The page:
From queer text study and institutional inclusion to profiles of queer clergy and youth voices, the Keshet blog features new ideas and reflections by and for LGBTQ Jews and their allies. The blog is produced by Keshet, a national organization with offices in the Bay Area, Boston, and New York that works for full LGBTQ equality and inclusion in Jewish life.
Lives were changed last weekend. I know because not long ago I had the honor of attending a Shabbaton like the one Keshet held last weekend, a weekend retreat where LGBTQ teens and allies could explore living simultaneously as Jewish and queer. On paper, it looks like a typical youth group weekend, but most attendees describe it as life-changing. They snack, dance, make new friends, flirt and play; they also discuss scriptural texts with an intellectual rigor and energy that would make any Confirmation Program Director envious.
Since the Trump administration rescinded the guideline memo to schools giving transgender students the right to use bathrooms that match their identities, I have been thinking a lot about one of the text explorations from the weekend. Here are the texts:
A man’s item shall not be on a woman, and a man shall not wear a woman’s garment; whoever does such a thing is an abhorrence unto Adonai.
— Deuteronomy 22:5
Raba said: Any scholar whose inside is not like his outside, is no scholar.
— Babylonian Talmud Yoma 72b
These lines might appear to prohibit cross-dressing, but the teens burst through some initial shyness to grab these texts and found otherwise: if one’s outside should match one’s inside, a trans person would seem to be required to dress as his/her/their identified gender. It’s not really cross-dressing, it’s dressing properly. (Could it ever be just dressing, we wondered together?)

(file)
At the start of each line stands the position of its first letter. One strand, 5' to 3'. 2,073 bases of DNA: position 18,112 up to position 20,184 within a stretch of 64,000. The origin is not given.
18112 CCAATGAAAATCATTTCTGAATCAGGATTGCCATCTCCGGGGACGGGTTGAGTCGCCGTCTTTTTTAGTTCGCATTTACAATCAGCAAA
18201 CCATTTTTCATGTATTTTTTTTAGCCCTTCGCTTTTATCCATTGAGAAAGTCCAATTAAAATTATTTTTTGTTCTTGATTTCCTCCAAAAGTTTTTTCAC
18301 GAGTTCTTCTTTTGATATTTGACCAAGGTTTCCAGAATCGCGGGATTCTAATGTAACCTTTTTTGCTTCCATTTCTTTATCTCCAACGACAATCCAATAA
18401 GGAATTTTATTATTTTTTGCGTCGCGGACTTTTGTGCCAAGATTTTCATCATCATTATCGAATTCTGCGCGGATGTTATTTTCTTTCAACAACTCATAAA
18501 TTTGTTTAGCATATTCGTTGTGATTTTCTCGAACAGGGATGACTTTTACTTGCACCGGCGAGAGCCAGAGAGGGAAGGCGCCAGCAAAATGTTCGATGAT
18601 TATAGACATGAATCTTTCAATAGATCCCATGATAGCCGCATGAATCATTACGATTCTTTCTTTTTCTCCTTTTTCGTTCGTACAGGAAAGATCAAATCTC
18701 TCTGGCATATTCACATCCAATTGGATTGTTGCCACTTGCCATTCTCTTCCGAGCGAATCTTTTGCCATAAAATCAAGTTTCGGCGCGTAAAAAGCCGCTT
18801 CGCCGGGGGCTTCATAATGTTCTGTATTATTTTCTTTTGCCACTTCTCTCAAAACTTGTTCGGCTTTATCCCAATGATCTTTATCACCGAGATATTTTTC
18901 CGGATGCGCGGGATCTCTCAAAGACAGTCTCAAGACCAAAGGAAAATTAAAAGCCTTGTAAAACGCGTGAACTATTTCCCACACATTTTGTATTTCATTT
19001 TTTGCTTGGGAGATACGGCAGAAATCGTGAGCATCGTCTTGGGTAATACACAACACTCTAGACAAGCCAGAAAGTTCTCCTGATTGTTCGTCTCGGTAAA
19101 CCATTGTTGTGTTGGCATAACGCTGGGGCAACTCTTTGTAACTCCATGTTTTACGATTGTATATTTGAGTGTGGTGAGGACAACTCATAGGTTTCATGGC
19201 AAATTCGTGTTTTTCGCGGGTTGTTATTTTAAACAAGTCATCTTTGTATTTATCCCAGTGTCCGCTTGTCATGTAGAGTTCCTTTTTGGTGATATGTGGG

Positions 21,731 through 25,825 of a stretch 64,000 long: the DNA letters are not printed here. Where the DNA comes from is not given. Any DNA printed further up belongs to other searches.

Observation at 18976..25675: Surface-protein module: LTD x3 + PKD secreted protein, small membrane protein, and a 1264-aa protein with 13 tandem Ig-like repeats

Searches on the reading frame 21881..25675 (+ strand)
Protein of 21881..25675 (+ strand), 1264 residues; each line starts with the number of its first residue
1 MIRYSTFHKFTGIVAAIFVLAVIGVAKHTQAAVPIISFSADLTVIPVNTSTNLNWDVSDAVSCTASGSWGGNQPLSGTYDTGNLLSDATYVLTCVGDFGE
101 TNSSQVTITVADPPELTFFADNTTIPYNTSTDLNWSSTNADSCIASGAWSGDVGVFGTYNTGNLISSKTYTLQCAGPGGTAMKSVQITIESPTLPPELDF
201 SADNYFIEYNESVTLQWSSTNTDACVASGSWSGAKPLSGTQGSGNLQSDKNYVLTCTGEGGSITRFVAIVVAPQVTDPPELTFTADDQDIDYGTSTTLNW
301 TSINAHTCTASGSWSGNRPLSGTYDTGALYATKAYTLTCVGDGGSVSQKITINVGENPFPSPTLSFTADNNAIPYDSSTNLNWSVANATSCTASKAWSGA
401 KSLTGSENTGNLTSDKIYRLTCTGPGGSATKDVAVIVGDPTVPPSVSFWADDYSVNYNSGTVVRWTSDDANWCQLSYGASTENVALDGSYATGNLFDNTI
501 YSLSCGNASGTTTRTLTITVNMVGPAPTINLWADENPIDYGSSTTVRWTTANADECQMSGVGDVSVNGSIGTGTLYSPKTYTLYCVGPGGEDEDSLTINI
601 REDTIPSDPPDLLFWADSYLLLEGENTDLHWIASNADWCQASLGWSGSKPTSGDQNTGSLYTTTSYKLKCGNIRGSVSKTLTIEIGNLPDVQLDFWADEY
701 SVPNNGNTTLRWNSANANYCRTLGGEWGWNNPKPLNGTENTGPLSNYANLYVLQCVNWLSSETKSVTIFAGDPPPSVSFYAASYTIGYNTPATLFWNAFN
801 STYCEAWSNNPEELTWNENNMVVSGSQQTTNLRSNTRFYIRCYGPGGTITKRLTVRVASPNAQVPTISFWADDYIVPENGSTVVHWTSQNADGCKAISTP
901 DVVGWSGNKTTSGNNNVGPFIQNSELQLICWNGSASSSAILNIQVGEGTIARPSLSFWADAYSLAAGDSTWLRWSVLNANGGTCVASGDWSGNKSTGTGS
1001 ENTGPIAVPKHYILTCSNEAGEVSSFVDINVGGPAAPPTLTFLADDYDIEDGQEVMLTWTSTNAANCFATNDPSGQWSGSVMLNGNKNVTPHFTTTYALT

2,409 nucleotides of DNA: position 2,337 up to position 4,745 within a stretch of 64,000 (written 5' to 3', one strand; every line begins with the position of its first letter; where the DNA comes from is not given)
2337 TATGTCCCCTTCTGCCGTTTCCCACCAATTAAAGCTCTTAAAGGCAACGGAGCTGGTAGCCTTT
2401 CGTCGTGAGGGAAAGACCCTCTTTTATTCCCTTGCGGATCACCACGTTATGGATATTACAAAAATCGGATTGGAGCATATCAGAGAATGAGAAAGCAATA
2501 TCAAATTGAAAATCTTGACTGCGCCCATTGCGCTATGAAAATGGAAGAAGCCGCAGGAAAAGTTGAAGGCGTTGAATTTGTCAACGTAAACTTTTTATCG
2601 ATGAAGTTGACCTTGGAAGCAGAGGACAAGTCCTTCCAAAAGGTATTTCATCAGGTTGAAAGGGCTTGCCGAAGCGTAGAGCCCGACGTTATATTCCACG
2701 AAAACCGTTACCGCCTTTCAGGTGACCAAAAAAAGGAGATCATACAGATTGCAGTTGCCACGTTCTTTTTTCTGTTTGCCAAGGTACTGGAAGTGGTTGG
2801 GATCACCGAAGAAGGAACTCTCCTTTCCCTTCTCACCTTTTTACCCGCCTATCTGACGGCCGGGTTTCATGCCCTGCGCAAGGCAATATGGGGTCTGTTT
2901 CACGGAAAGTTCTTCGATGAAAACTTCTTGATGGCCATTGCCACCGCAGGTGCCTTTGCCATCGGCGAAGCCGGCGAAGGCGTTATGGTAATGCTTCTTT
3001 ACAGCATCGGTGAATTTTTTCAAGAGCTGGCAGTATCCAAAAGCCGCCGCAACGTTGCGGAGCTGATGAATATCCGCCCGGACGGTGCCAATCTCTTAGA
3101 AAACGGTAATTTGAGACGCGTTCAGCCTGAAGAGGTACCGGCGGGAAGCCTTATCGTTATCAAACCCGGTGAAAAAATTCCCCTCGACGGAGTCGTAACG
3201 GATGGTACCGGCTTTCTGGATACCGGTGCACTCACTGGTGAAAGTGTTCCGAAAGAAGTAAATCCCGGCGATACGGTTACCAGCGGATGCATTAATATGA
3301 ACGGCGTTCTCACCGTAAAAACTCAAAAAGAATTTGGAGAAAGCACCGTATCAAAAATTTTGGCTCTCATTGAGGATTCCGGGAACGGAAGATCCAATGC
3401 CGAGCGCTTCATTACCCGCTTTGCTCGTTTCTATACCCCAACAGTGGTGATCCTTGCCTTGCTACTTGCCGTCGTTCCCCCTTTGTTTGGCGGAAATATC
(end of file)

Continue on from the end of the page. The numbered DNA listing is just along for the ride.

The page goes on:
Teens left Keshet’s Shabbaton not only with the feeling of having strengthened all parts of their identities, but also in new possession of how each of those facets (queer and Jewish) has value in the context of the other on a personal level.
I believe that Jewish communities need queer members because they bring a new perspective and energy, and that GSAs should welcome Jewish kids because they ought to have religious diversity too. My point is, in each context, the kids see how they can be valued for exactly and entirely who they are. In other words, they can live with integrity wherever they go.
And isn’t living with integrity, moving through the world with responsibility but without pretense, what we want for ourselves and for our young people?
A Pew Research survey in 2016 noted that a majority of people under 30 are in favor of trans people using the bathrooms that match their identities. In the school districts such as Gavin Grimm’s where the Obama administration guidance supporting trans rights has been resisted, the complaints have come from parents, not the students. By and large, the cis-gendered students are not the ones who have felt threatened by their trans peers’ bathroom use and feel there are more important things going on at school, “like maybe something our sports team did, or something academic,” according to one of Grimm’s schoolmates. Right!
Trans students, in contrast, are much more likely to report having been bullied or assaulted in restrooms than other students; studies have found that a majority of trans and gender-nonconforming people report such problems in restrooms. This contributes to a higher probability of students changing schools or attempting suicide. Something that should matter much less than sports and academics can have fatal consequences.
Let’s learn from our young role models. As a Jewish mother, as a human being who (now that my kids aren’t toddlers) takes for granted being able to pee in peace, I am proud that so many Jewish communities have already pledged to support trans rights through Keshet’s Kavod Achsav campaign.